“There are two ways to be fooled: One is to believe what isn’t so; the other is to refuse to believe what is so.” Søren Kierkegaard – as cited by the wise Dr. Stephen Genuis, M.D.
What you will find in this section:
- About chemical sensitivity when it becomes a disease
- The words of sufferers: what it’s like to live with severe chemical sensitivity. The voices come from a ground breaking community consultation and qualitative study done in Ontario in 2012.
- Research bibliographies
- Popular, Scientific, and Medical Reading on ES/MCS
- Some important newer medical and scholarly studies
- Commercial vs. health interests – text below and in sidebar.
- Serious, systems-approach proposals for treatment and support services under consideration
- Additional Medical and Scientific Sources
- (Just a few) ES/MCS Organizations
- Myalgic Encephalomyelitis/Chronic Fatigue Syndrome (ME/CFS) and Fibromyalgia (FM) – click here.
Among the many triumphs of denial and deception in the annals of the chemical industry, one of the greatest sleights of hand is the effective disappearing of a crippling disability – severe chemical sensitivity – through a campaign to make people believe it is basically hypochondria, the displaced symptom of being “emotionally troubled.” But it is all too real and millions suffer from it.
“When I am exposed to perfumes and other chemicals … nobody can see what is happening in my body, they don’t understand. So my body is burning. My eyes are burning. My throat is burning. I think I am going to throw up. I get migraines. I get shaky and then those other symptoms that I describe, I am also dealing with as well. It is kind of like a package deal that feels like every system in your body is going into hyper-drive and you don’t feel a sense of control of your body and of your life.” Hope MCS
The words of sufferers on this page will give you a window on what it’s like to develop and live with severe chemical sensitivity. All these voices come from participants in a ground breaking community consultation and qualitative study conducted by a team of researchers led by M. Ann Phillips, Ph.D. and epidemiologist Erika Halapy, in Ontario in 2012, reported in detail by me and summarized in Sections 3 and 4 of Recognition, inclusion and equity – The time is now: Perspectives of Ontarians living with ES/MCS, ME/CFS and FM (Varda Burstyn and MEAO, 2013). This report surveyed patients’ experience, needs, and (massive) gaps in services; provided special analysis of women’s, children’s and stigmatization issues; and presented a model of care, and care delivery to correct deficits and remove barriers across government and the public sector services. Download the whole pdf here.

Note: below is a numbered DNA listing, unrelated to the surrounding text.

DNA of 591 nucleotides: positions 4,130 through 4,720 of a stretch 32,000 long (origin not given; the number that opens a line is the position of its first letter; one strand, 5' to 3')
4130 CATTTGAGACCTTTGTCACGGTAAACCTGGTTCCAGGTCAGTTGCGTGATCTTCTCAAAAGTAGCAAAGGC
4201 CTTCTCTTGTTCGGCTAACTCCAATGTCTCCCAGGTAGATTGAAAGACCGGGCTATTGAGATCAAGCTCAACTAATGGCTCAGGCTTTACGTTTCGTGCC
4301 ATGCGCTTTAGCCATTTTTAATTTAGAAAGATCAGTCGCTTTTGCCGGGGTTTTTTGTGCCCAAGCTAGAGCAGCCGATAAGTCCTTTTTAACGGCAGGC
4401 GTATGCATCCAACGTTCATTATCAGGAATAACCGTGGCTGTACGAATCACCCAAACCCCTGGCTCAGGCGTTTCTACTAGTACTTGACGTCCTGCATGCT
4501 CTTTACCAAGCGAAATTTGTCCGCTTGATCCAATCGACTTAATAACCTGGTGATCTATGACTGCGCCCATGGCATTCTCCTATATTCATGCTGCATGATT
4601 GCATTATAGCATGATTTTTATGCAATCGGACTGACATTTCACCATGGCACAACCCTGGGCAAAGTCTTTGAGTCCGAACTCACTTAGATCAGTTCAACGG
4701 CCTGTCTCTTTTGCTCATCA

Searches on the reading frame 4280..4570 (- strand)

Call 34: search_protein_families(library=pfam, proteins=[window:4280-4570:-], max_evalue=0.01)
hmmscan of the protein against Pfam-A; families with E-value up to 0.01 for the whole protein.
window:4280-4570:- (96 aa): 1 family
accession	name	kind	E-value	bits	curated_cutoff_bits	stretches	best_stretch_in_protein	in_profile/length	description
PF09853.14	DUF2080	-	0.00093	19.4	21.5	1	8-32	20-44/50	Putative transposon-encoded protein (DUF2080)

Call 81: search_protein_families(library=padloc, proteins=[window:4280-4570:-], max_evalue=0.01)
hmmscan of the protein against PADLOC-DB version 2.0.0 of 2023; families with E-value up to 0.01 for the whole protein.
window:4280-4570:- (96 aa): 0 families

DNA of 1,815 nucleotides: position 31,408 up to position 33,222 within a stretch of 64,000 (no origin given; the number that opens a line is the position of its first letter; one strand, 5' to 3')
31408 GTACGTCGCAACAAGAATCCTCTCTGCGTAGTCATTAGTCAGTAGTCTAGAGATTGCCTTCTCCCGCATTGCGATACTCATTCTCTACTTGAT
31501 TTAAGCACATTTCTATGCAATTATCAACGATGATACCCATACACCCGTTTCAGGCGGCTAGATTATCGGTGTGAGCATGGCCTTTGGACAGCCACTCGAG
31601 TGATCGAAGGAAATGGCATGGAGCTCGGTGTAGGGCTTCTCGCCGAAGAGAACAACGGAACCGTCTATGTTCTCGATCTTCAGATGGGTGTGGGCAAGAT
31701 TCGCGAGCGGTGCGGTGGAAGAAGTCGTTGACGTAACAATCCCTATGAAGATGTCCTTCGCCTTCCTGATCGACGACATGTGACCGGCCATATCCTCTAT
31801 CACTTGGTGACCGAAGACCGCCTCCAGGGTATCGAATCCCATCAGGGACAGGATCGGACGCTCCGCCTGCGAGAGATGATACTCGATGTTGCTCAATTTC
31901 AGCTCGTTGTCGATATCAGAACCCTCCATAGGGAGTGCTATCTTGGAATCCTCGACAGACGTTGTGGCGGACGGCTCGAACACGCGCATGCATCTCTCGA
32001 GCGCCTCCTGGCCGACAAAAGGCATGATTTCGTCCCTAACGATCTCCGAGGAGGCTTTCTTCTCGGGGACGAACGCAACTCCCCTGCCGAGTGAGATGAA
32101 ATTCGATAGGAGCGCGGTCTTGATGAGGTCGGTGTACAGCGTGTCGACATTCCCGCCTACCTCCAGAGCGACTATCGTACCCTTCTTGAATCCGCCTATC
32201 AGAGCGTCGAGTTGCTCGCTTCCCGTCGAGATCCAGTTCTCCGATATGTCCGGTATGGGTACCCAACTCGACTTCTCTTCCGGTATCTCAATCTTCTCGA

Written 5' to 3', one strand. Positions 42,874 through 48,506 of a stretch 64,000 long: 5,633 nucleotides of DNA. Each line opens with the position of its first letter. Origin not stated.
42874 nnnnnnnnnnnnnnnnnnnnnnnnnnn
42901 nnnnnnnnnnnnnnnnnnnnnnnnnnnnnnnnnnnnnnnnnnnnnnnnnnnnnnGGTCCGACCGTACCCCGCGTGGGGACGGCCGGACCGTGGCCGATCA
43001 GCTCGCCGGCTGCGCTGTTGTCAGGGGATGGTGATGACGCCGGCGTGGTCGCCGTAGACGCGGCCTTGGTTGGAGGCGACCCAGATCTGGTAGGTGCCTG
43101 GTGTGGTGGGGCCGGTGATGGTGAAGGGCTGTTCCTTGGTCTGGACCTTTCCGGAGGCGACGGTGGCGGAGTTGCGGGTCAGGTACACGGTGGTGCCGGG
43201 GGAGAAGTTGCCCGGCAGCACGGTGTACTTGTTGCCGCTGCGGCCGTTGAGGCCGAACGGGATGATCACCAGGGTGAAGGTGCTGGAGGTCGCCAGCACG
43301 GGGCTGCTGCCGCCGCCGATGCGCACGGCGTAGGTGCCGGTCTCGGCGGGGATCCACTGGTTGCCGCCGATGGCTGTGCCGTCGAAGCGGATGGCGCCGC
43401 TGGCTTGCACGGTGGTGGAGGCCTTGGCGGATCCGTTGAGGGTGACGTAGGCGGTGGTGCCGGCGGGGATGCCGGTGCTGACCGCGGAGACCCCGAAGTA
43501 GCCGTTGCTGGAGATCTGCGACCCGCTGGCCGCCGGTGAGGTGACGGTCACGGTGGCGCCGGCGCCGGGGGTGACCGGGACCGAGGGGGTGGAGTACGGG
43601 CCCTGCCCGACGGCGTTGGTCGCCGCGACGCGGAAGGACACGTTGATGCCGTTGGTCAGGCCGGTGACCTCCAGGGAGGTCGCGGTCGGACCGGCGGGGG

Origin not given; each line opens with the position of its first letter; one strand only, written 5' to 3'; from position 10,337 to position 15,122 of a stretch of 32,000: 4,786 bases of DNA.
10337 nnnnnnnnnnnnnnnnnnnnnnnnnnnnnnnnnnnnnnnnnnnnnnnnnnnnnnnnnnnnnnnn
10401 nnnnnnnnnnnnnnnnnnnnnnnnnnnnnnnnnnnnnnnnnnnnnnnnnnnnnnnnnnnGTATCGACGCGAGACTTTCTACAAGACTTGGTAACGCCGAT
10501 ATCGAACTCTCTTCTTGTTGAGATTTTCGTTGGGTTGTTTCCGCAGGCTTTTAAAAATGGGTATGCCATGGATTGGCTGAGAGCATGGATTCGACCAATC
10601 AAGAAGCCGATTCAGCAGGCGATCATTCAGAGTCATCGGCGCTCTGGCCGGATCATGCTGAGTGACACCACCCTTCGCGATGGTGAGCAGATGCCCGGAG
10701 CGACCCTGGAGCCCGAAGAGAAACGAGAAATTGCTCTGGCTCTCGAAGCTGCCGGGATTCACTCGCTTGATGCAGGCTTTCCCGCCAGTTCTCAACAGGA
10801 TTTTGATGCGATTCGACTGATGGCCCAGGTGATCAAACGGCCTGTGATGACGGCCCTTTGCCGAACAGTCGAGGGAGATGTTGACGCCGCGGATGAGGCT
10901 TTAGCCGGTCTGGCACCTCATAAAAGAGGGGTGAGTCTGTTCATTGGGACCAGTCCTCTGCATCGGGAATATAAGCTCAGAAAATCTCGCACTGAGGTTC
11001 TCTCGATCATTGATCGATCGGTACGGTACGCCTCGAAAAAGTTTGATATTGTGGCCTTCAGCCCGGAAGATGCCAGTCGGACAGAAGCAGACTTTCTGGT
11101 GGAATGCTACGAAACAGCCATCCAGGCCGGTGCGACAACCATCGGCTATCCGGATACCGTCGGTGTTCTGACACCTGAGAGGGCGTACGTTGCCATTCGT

The most common term of pathological chemical sensitivity is Multiple Chemical Sensitivity or MCS. This disorder is also known as Environmental Sensitivities (ES) or Environmental Illness (EI) or Toxicant Induced Loss of Tolerance (TILT). In the World Health Organization’s ICD 10 (International Classification of Disease) you can find ES/MCS listed under a different name: effects of Toxic Injury ICD 10 T51-T65. Names for this condition are a disorderly jumble – with multiple choices depending on emphasis on causation, or symptomatology or links to other conditions – and this adds to the confusion about it. But the condition is very real and has been established in clinical practice for over 60 years. Get to know about it quickly by visiting the Chemical Sensitivity Foundation and watch the video of Dr. Christine Oliver of Harvard University.
Though it affects millions of people, because of its invisibility to those who don’t live with it or a with family member afflicted with it, you may not know much about this particularly perverse disorder. Due to toxic exposures, sometimes combining with some other predisposing factor – such as a poor genetic heritage for detoxification or a previous brain injury or, indeed, a serious infection, people get sick. Multiple organ systems suffer as a result of breathing or ingestion of chemicals that are, in fact, toxic to everyone long term, but at low levels that do not disturb most people, and do not alert them to the danger of the substances. This is why chemical sensitivity is considered so dangerous by the chemical industry: because the chemically sensitive’s reactions point to the toxicity of everyday substances, and in very direct and immediate ways. Check out the sidebar for more on that subject.